The creation of manga artist Masashi Kishimoto, Naruto began as a one-shot comic strip and grew into one of the best-selling manga series of all-time. Studio Pierrot’s animated adaptation of the work brought Naruto‘s dull-witted smile and endless optimism to the non-backwards-reading masses, cementing the young ninja’s position as a Japanese cultural icon. He’s kind of a big deal.
In an effort to better understand the games (my first introduction to the series was an import copy of 2003’s Naruto: Clash of the Ninja for GameCube), I watched all 220 episodes of the original anime series. As any Naruto fan will tell you, this was a massive waste of time, as huge chunks of that run can be completely skipped without losing track of the main story. But I watched it all, coming away with a better understanding of the overall plot and a big question: “Why do so many people love this idiot?”
I’ve spent the better part of a decade watching Naruto learn to believe in himself over and over and over again. Sometimes he has to believe in his friends, but it generally comes down to finding the power within himself. Often he quite literally has to battle his inner demons to achieve understanding, duking it out with a nine-tailed metaphor for self-doubt, fear and hatred. People love this. They cannot get enough. If I were a manga writer I would be a complete failure, because my hero would only need to learn his lesson once. “You need to believe in yourself, Fahey.” “I’ll do that.” “Oh, and believe in your friends too.” “OK.” The end.
Set two and a half years after the original series, Naruto Shippuden introduced us to a somewhat more mature Naruto, but no amount of intense training can cure whatever brain defect causes a young man to keep attempting to make nice with a “friend” that’s tried to kill him on multiple occasions. (“Sasuke is no longer your friend, Fahey.” “Bummer. Let’s get a slushie.”) Not our Naruto. He’s filled with hope and bone-headed determination. He won’t give up on his friends, no matter how many people they slaughter. You just want to slap the whiskers off his stupid little face.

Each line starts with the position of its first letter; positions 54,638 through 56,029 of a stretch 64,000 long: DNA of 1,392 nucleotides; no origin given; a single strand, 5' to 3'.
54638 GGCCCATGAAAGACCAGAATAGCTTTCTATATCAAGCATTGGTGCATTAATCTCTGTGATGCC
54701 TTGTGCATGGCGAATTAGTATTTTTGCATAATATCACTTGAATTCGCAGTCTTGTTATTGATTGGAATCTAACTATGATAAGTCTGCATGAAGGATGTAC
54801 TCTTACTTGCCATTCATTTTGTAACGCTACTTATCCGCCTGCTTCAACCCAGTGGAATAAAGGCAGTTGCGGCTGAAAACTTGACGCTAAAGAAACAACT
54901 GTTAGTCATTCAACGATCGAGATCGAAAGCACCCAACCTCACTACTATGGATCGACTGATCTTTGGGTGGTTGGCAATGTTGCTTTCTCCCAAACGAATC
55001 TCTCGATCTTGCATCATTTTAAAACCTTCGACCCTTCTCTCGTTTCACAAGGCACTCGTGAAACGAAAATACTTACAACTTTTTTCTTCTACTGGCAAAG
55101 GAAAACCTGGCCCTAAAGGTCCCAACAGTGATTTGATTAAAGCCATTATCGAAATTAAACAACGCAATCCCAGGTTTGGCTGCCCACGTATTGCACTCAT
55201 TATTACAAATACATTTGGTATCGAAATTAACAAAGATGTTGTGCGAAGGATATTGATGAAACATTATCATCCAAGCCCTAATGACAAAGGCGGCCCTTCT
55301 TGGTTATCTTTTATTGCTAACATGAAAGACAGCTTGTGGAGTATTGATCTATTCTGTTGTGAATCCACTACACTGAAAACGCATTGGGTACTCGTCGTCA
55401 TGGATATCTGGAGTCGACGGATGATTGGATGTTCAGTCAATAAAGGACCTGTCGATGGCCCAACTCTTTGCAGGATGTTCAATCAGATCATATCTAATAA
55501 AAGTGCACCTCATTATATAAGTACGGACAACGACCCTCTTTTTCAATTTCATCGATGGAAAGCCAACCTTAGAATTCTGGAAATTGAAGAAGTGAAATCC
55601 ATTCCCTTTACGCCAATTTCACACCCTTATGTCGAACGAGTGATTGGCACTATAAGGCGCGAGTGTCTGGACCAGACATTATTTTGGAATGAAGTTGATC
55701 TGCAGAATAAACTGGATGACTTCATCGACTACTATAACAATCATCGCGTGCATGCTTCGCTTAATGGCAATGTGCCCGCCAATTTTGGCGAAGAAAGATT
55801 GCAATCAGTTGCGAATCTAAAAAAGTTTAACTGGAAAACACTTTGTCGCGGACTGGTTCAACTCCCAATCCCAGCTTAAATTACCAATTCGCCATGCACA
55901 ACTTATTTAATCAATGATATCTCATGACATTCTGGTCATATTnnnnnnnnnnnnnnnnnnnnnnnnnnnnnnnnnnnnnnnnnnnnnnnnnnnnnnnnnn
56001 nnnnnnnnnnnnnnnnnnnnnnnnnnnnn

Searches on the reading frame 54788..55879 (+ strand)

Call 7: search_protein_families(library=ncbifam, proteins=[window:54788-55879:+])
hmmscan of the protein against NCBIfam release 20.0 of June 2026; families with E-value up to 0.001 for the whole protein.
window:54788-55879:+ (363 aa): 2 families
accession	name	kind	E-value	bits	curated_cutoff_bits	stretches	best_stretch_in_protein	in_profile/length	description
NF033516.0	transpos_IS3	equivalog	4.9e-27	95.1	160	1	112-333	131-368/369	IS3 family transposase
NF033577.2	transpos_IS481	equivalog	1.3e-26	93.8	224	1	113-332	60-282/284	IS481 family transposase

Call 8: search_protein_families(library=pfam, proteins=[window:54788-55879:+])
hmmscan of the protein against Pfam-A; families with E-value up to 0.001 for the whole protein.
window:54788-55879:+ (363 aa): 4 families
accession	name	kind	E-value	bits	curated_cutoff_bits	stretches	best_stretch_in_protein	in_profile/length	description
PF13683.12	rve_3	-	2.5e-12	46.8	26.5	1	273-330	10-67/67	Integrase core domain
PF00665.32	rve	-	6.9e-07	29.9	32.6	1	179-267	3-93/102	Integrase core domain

He’ll always be an idiot, but in Naruto Shippuden Ultimate Ninja Storm 3 he’s getting better. Over the course of this free-movement fighting game’s 10-hour story mode we’re treated to a glorious transformation as our ninja hero makes peace with the most important people in his life. (No, not Sasuke.) We’ve hit the point in the story where creator Masashi Kishimoto started letting his own experience as a father guide his story — when he realised that all children, no matter how powerful, need their parents.
For the sake of potential players not up on the manga and anime I won’t spoil the story. Suffice it to say there was one particularly long (talking 30 minutes plus) cut scene that had me crying like a giant, balding and bearded little girl.
In fact, Ultimate Ninja Storm 3 is filled with touching moments, thanks to characters reanimating just about every important dead ninja in series history and pitting them against the characters most likely to have a touching mid-fight moment with them. Ninja emo girl Gaara’s battle against his father is another example of a fighting game based on a cartoon making me cry. It’s also indicative of the freshness of the game’s story — the episode that inspired that reunion aired in Japan on January 24 of this year. It’s so fresh that the ending of the game isn’t canon, because the actual ending hasn’t been published yet.
The powerful stories are punctuated by the Ultimate Ninja series’ signature brand of free-movement battles, enhanced with some significant tweaks. Awakening Mode, the once single-use desperation move that transforms characters into more powerful forms, can now be used at will, as long as the player doesn’t mind losing access to their special move powering chakra for a short time after. Assist characters play a larger role in fights now, gaining health bars and the ability to be beaten into submission for their trouble. New battle stages have been added to the rotation (yay), some of which feature the ability to lose by ring-out (boo).